The strange attractor-like shift that occurred in the years leading up to 1980 was not apparent at the time.  Economic growth continued as expected, but its impact on society began to change.  Princeton economist Paul Krugman calls the shift in American inequality that began at the end of the 1970s the “Great Divergence,” while New Yorker journalist George Packer refers to the years after 1978 as the “unwinding.”

The benefits of economic growth slowly removed themselves from the broader middle class, and headed instead for the pockets of the very rich.  Good jobs evaporated, social mobility declined and the “millennial” generation born after 1980 are expected to be worse off than the postwar “baby boomers.”

Life expectancy rates have started to fall, in certain demographic groups at least.  At the same time, inequality has increased to the point when, in 2015, the combined wealth of the eighty riches people in the world was equal to that of the poorest half of the world’s population, some 3.5 billion people.  Even those who believe that those eighty people work hard for their money would have difficulty arguing that they work 45 million times harder than everyone else.




(l-r) Chairman Mao, Deng Xiaoping and President Xi Jinping

The retreat of the American Dream, which had promised a future better than the past, is the result of a number of complicated and chaotically linked events from the 1970s.  One of these was the rise of Deng Xiaoping to the position of Paramount Leader of the Chinese Communist Party in December 1978, in the aftermath of the death of Mao.  Deng began the process of introducing a managed form of capitalism into China.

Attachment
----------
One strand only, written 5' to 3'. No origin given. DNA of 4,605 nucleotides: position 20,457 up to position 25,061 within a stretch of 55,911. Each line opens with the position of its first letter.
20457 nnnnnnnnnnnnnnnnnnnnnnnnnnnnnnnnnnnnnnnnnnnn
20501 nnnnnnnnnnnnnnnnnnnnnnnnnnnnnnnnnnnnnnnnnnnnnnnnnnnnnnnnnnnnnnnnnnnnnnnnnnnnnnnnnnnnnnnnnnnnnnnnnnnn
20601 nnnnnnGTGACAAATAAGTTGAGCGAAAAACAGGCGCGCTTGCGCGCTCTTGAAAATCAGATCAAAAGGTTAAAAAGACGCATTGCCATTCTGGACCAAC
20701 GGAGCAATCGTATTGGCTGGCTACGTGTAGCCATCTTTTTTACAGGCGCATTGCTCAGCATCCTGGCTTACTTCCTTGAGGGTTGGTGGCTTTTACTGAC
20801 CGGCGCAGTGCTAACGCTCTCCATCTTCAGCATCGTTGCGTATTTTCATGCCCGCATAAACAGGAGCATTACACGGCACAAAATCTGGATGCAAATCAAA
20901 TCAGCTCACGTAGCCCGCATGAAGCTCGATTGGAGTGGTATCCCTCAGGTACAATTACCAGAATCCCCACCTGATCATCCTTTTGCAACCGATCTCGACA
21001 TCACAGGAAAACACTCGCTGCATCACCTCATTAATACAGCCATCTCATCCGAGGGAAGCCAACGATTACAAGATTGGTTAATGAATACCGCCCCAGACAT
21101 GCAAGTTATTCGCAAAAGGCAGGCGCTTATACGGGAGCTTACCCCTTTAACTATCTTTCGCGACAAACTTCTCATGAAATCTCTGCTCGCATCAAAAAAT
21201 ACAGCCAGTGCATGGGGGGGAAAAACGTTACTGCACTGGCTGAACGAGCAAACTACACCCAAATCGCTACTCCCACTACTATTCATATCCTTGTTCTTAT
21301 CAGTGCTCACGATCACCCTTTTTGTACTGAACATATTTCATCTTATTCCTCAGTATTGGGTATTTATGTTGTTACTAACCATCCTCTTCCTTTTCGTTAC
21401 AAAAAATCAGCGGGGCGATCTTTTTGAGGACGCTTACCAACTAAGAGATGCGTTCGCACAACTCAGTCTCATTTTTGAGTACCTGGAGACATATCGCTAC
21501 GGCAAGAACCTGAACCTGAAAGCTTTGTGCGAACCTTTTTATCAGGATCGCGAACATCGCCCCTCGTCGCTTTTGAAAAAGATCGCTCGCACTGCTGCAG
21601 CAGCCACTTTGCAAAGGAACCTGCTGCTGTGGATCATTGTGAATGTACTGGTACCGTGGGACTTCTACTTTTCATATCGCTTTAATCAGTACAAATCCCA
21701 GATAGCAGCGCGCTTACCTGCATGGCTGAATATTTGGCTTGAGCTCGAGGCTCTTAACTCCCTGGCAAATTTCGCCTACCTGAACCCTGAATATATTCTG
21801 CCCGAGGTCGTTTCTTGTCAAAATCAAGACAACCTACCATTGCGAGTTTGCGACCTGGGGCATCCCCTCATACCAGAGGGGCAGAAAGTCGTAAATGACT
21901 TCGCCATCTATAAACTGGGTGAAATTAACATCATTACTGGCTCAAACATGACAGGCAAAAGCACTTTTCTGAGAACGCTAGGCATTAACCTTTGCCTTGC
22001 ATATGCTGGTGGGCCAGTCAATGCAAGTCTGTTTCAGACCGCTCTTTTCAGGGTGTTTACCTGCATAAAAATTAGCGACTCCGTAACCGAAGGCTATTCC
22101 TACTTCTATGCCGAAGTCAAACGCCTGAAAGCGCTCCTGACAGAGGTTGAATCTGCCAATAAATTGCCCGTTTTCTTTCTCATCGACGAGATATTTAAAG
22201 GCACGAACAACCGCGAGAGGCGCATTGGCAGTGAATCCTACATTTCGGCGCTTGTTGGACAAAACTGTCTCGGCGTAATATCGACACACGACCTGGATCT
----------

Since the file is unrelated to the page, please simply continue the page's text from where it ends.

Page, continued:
The impacts of this would not be felt immediately, but the availability of cheaper Chinese labor for Western corporations would lead to the disappearance of well-paid Western manufacturing jobs, as well as destabilizing trade imbalances.  This process of globalization also led to the disappearance of corporate taxes from government balance sheets.  Corporations increasingly embraced globalization and reimagined themselves as stateless entities in no way beholden to the nations that formed them.




A second factor according to Higgs was the collapse of the Bretton Woods Agreement in August 1971.  This was a framework for international monetary management that had been agreed in the small New Hampshire town of Bretton Woods towards the end of the Second World War.  The pre-war, every-man-for-himself approach to currency valuation had been responsible for some of the instability that led to war, so Bretton Woods was an attempt to create a more stable environment for international finance.  It tied the value of international currencies to the US dollar, which was in turn tied to the value of gold reserves.